Since the CTP review was announced, many have looked into the Reagan-Udall Foundation and as a result are not so hopeful about the outcome of the review.
It is no secret that the FDA has been under scrutiny for multiple reasons related to the authorization of safer nicotine alternative products. Last month the agency was heavily criticised by Senators Dick Durbin (D-Ill.) and Susan Collins (R-Maine). In a letter citing STAT’s reporting the agency’s lack of action with regards to a Synthetic Nicotine ban announced earlier this year, the Senators said that the FDA “appears to be on the brink of failing yet again at protecting our nation’s children.”

Similarly, president of the Campaign for Tobacco-Free Kids Matt Myers, highlighted that the FDA should exercise its authority to pull the products off the market. “All unauthorized synthetic nicotine products are now illegal and by law must be removed from the market now, not at some undetermined date in the future.”

Moreover, the agency has been constantly reprimanded for not sticking to the stipulated cut off point and complete the PMTA process on time. And to add insult to injury, the FDA was also forced to temporarity suspend the Marketing Denial Orders (MDOs) it had just issued Juul, saying that a more thorough review was required. 

Certainly in a bid to appear like these misteps are being taking seriously, Commissioner Califf announced the CTP review. “I have discussed this evaluation with the relevant leadership of these centers and offices, all of whom welcome the opportunity to work towards organizational excellence,” he said in a press release

“Each of these areas are full of hardworking and talented individuals who have dedicated their careers to working across a variety of scientific, policy, legal and administrative activities. FDA employees deserve the best support possible so they can fulfill their strong commitment to public health—and the American public that we serve.”

The review will be conducted by partnering nonprofit, The Reagan-Udall Foundation, in collaboration with a number of unnamed experts with the aim of assessing the “processes and procedures, resourcing, and organizational structure” for the foods program and the CTP.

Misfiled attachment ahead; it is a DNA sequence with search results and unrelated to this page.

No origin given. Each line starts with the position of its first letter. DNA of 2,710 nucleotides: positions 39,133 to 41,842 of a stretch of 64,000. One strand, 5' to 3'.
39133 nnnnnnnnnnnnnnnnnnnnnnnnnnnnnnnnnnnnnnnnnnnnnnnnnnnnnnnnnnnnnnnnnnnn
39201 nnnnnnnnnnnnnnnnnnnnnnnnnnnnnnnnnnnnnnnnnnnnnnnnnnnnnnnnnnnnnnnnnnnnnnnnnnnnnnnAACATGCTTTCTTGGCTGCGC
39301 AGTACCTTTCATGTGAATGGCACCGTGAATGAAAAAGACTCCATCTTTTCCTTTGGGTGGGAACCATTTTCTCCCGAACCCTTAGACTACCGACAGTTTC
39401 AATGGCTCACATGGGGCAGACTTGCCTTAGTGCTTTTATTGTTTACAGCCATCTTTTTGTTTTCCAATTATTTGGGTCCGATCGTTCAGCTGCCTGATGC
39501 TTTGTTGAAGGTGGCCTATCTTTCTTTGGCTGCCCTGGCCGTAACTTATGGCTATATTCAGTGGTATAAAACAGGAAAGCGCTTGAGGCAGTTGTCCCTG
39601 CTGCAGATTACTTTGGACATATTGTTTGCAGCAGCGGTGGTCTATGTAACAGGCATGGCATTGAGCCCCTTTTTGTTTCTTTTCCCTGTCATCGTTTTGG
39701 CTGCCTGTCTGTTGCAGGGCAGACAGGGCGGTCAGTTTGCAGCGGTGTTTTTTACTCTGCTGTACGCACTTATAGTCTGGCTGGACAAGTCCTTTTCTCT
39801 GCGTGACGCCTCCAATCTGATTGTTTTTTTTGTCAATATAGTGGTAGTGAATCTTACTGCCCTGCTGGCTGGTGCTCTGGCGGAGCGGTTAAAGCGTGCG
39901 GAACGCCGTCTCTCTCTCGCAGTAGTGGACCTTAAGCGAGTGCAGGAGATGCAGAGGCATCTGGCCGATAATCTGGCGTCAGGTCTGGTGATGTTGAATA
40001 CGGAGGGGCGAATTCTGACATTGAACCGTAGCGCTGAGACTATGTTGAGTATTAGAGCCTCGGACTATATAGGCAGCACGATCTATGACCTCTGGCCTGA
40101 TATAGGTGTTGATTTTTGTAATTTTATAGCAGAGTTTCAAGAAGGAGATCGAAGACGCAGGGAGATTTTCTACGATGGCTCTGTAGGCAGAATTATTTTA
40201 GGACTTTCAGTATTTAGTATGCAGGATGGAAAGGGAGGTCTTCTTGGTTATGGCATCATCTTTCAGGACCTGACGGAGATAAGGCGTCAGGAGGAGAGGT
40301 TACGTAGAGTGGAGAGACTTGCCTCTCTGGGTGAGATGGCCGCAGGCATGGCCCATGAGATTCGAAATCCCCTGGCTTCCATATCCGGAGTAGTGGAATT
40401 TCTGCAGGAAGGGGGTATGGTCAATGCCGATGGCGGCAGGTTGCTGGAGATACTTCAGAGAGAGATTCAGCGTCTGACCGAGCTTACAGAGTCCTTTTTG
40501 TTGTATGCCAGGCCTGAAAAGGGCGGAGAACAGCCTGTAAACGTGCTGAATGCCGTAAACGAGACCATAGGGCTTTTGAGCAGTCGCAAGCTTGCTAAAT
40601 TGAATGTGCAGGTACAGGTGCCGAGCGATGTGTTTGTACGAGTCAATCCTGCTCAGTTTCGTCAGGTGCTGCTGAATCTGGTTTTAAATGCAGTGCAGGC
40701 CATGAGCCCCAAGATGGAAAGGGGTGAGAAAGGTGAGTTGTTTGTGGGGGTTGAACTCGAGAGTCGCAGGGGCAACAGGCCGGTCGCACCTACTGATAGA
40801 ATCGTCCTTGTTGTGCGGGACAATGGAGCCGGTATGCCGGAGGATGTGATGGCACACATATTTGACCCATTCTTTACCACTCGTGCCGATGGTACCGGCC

How reliable is the Reagan-Udall Foundation?

Filter revealed that since the review was announced, many have looked into the Reagan-Udall Foundation and as a result are not so hopeful about the outcome of the review. “Many culled through Reagan-Udall’s board of directors, searching to see if any members might be sympathetic to safer nicotine alternatives. If anything, they were left with even more uncertainty. (It’s not apparent, either, how much the board will be involved.) But intriguingly, the members include both Georges C. Benjamin, who also sits on the board of the prohibitionist-leaning Truth Initiative, and James E.K. Hildreth, a professor at Meharry Medical College in Nashville who has taken million-dollar research grants from Juul Labs.”

“I wouldn’t expect huge changes from this,” said a former CTP employee as quoted by Filter. “It is unclear whether the Reagan-Udall Foundation is a prohibitionist collaborator or if it will be a genuine partner to the millions of adults who are using a vape product to quit combustible tobacco.” 

“The FDA has unapologetically failed to uphold its regulatory mandate to approve vape products that promote public health. It is not a matter of an overwhelmed system or inadequate funding—the agency collects almost a billion dollars annually in user fees. It is a reality that FDA bureaucrats refuse to take ownership of the facts,” added Amanda Wheeler, the president of American Vapor Manufacturers. 

US: Tobacco Center Director Quits FDA to Take Position at Philip Morris International

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